The demise of fine dining.


An article today – “Fine dining closures”, lamenting the closure of great eateries in favour of franchises and fast food.

The owners, well known and respected folks, lament the current trend but don’t understand it.

I shall explain.

The oldies who grew up with fine dining and earned enough to afford it, are closing in on retirement and moving into ‘saving’ mode with the prospect of no future wages.

The next generation had their job prospects outsourced and then trivialised (John Key, Lame minister of New Zealand) tried to reassure us that new jobs would be created in the ‘Service and hospitality’ sector to replace them. So we replace a potential career as an engineer, slowly improving one’s lot in life, for the insecurity of a zero hours, 3 month trial eternal life trapped as a dishwasher and are supposed to be grateful?. These people are struggling to afford ANYTHING on their wages (MacBooks and iPhones excepted – Their equivalent to a home and a car, and within their budget). Their future has been trashed. They rebel against the lifestyle formula of their parents because it is no longer applicable or capable of replicating their parent’s lifestyle. So they show the same loyalty they were shown by employers and politicians. They shop on price because they HAVE to. They show the same loyalty to brands and venues – None.

The upcoming generation will try to resurrect a decent society, using history and parental experience to guide them in a better direction, opposite to their parents. Sadly, the artisnal skills like cheffing and silver service will have to be learned from antique halls of knowledge and hand me down paperwork skills bound in card with glossy covers like vinyl records of yore.

Perhaps someone will archive YouTube videos to display these historic hand actions.

Then, another turn of the generational clock will provide a resurgence of interest in fine dining as the economy settles into a more rational and fairly spread version of wealth.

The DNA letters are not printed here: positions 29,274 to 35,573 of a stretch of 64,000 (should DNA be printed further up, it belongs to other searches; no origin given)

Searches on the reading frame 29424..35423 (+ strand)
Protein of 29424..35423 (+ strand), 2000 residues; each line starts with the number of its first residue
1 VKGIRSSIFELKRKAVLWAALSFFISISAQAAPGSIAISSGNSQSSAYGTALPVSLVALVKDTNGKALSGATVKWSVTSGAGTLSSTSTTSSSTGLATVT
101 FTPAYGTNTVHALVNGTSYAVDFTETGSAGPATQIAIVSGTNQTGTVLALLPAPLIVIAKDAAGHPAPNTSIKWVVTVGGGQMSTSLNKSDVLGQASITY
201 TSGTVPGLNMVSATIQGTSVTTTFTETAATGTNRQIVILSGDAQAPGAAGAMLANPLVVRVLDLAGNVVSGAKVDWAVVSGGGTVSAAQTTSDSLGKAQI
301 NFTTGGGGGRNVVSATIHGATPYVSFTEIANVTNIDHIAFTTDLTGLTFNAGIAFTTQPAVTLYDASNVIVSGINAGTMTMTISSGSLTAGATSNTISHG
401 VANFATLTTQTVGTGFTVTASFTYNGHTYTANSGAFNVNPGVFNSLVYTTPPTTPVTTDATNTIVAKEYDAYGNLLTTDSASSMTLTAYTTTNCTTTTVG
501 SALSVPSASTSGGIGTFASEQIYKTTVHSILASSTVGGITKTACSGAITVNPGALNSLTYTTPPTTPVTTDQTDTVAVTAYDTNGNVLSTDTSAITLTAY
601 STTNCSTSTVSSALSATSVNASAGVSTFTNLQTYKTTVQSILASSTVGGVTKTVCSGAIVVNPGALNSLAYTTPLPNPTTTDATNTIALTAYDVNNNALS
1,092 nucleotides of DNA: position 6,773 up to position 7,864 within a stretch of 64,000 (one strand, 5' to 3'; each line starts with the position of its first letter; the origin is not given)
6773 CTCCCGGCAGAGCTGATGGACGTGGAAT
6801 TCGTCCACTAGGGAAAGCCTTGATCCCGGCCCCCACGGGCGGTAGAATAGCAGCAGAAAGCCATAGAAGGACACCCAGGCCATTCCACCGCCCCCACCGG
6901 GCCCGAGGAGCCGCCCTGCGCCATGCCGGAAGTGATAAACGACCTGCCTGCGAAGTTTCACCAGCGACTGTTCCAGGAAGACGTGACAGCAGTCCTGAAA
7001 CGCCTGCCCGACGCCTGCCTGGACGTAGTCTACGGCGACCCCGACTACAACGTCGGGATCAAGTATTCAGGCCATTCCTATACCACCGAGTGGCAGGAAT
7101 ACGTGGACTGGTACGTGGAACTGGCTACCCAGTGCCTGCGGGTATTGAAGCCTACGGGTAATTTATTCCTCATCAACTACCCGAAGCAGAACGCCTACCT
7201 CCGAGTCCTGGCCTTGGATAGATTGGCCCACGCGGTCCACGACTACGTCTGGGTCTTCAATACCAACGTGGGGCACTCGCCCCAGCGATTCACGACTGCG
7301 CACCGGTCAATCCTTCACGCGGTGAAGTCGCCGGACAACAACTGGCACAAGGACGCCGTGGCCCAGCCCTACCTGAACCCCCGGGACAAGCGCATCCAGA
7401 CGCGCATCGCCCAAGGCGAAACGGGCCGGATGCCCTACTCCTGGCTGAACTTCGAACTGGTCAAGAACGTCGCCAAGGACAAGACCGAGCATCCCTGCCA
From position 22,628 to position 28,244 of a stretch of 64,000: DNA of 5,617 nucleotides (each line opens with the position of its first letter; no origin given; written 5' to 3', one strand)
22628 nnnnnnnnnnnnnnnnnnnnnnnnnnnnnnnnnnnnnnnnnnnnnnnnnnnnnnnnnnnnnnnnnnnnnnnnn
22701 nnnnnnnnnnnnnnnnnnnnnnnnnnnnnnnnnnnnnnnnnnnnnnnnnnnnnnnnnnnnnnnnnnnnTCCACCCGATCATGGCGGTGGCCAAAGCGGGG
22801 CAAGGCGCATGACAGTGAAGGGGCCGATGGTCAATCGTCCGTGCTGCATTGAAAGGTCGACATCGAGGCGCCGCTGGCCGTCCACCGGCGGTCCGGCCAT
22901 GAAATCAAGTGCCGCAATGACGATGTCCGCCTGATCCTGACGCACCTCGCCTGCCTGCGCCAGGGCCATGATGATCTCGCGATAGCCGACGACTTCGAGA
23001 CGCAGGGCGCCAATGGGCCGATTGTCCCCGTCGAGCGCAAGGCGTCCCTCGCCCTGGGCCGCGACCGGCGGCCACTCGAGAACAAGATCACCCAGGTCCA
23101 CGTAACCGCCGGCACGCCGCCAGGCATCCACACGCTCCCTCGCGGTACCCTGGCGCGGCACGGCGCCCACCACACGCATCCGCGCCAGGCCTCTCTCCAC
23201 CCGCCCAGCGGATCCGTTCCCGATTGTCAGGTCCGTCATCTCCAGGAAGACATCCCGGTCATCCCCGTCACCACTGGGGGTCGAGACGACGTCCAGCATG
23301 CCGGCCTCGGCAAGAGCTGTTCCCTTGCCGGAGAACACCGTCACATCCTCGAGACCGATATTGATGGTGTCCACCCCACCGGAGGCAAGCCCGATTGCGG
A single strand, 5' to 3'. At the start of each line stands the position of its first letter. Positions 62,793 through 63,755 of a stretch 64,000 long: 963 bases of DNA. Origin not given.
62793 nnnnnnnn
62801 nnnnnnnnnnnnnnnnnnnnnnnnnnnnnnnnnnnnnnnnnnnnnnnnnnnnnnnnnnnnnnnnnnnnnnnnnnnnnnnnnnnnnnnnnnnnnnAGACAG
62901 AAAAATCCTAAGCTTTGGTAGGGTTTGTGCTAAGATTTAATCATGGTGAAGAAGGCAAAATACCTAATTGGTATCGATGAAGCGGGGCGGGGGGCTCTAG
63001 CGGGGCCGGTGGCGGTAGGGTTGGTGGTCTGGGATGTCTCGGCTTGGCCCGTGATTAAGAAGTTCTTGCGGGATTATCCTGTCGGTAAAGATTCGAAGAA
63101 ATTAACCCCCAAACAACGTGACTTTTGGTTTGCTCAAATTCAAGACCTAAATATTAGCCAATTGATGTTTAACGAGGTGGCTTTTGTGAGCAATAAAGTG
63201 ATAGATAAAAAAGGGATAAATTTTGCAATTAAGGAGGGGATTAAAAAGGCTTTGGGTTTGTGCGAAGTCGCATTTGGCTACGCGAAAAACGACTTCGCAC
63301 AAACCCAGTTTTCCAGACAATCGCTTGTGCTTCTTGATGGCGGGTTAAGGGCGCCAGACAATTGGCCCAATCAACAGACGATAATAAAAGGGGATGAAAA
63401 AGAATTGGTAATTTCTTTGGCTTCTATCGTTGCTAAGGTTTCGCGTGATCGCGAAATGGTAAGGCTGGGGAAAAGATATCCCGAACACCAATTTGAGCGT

Fine dining is not dead, just beyond reach for a while. We need to grow taller and wiser, stop chasing the dollar and start valuing quality again.

Then, of course, the main elephant in the room is the landlord. The aspiration of property ownership has been buoyed with cheap money and an unreasonable belief that property prices only rise. Supported by black money from Chinese ‘entrepreneurs’ seeking to stash their loot safe from the regime and banks awash with bailout money seeking to make ever more profits from cheap loans to anyone who can breathe.

Landlords have forgotten the basics. If the tenant cannot afford your rent, they close their doors. Rents of 30% of turnover are beyond a joke. Mall owners gouging for advertising never supplied, 10% off the turnover in addition to the extortionate rent, based on imaginary ‘traffic’ figures. Can’t end well.

More and more I see empty shops in malls. They have run out of suckers to steal from. Rents HAVE to drop massively for it to work. Trouble is, they can’t drop the rent and admit reality as the banks will demand a cash injection to equalise the equity position.

What will happen? Landlords will have to go broke and the values of properties drop to make rents affordable if the industry (indeed, any industry) is to survive. It’s gonna take a long time.

Historically, the property price for a median house was 1.5-3 times the median wage. That property in Antipodean cities is at 12-15x tells you how far it is from the clifftop edge to the plains below.